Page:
Two UC San Diego theater graduates return to town this month for San Diego Repertory Theatre’s revival of “Zoot Suit,” the fictionalized retelling of the social injustice that led to 1943’s explosive “Zoot Suit Riots.”
“I really feel that this is the Chicano play, the Latino play,” said director Kirsten Brandt, former director of San Diego’s Sledgehammer Theatre, who currently teaches at UC Santa Cruz.
The play is based on the Sleepy Lagoon murder trial and the ensuing riots, which erupted in Los Angeles when military servicemen attacked Mexican-American youths, inciting similar attacks across the country.
While conducting research for the play, Brandt said she was shocked to learn how egregious the historical events were.
“Some of the stuff in the play that I thought was an exaggeration is actually tempered,” said Brandt, who studied at UCSD with Jorge Huerta, considered the leading authority on contemporary Chicano theatre. “The misconduct that happened during the trials is even worse than I could have imagined.”
Fueled in part by the murder and in part by media hysteria over pachucos — a subculture of Latino youth that dressed in elaborate “zoot suits” — the Los Angeles police rounded up 600 Latinos on suspicion of various crimes, with 175 eventually being held in custody. The murder was never solved.
Brandt said non-Latinos on the West Coast were apprehensive about the sartorial statement made by Mexican-American youth during the 1940s.
“The zoot suit itself was considered a little ostentatious because of the amount of material you need to make a suit,” she said. “We were at a time of war and rationing, just coming out of the De- pression. Here’s this rebellious nature in the form of this beautiful armor that these young men were wearing.”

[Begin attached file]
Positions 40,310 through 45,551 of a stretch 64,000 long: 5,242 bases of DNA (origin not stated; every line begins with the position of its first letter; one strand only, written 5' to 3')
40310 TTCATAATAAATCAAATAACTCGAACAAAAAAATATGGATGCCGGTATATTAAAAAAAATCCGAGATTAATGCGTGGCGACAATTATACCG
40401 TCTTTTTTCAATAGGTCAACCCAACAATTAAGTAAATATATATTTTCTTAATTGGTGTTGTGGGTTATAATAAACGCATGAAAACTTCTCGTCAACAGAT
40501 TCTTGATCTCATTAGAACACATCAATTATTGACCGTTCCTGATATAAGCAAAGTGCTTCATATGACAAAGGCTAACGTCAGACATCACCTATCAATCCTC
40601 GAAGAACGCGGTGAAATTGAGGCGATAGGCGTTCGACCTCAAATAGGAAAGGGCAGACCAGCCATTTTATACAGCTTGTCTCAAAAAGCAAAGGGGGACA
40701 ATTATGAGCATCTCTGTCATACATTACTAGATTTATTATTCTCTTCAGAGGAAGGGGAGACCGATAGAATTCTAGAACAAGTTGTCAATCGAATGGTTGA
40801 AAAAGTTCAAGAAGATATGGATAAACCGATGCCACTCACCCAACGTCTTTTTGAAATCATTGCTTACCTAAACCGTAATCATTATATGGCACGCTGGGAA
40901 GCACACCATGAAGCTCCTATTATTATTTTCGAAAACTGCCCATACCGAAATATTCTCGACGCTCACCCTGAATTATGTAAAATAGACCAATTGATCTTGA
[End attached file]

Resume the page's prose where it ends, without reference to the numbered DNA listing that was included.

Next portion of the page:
While penning the script, which debuted in 1979 as Broadway’s first Chicano play, playwright Luis Valdez pored over hundreds of pages of transcripts from the trial.
“The guys on trail were not allowed to change their clothes, they were not allowed to get haircuts,” Brandt said. “They were being shown ... before the jury as these dirty, messy young men — very threatening. The defense attorney cited over 100 moments of misconduct from the bench when it came to taking away civil liberties from the kids.”
Some of the young men were found guilty of first- and second-degree murder and sent to San Quentin State Prison. It took a year for their appeal and release.
As racial tensions simmer on stage, equally hot music and choreography by Javier Velasco move “Zoot Suit” along.
The score, by Daniel Valdez and Lalo Guerrero (considered the “father of Chicano music”), is performed live by a jazz band from San Diego’s School of Creative and Performing Arts, blending Latin jazz and big band-era standards.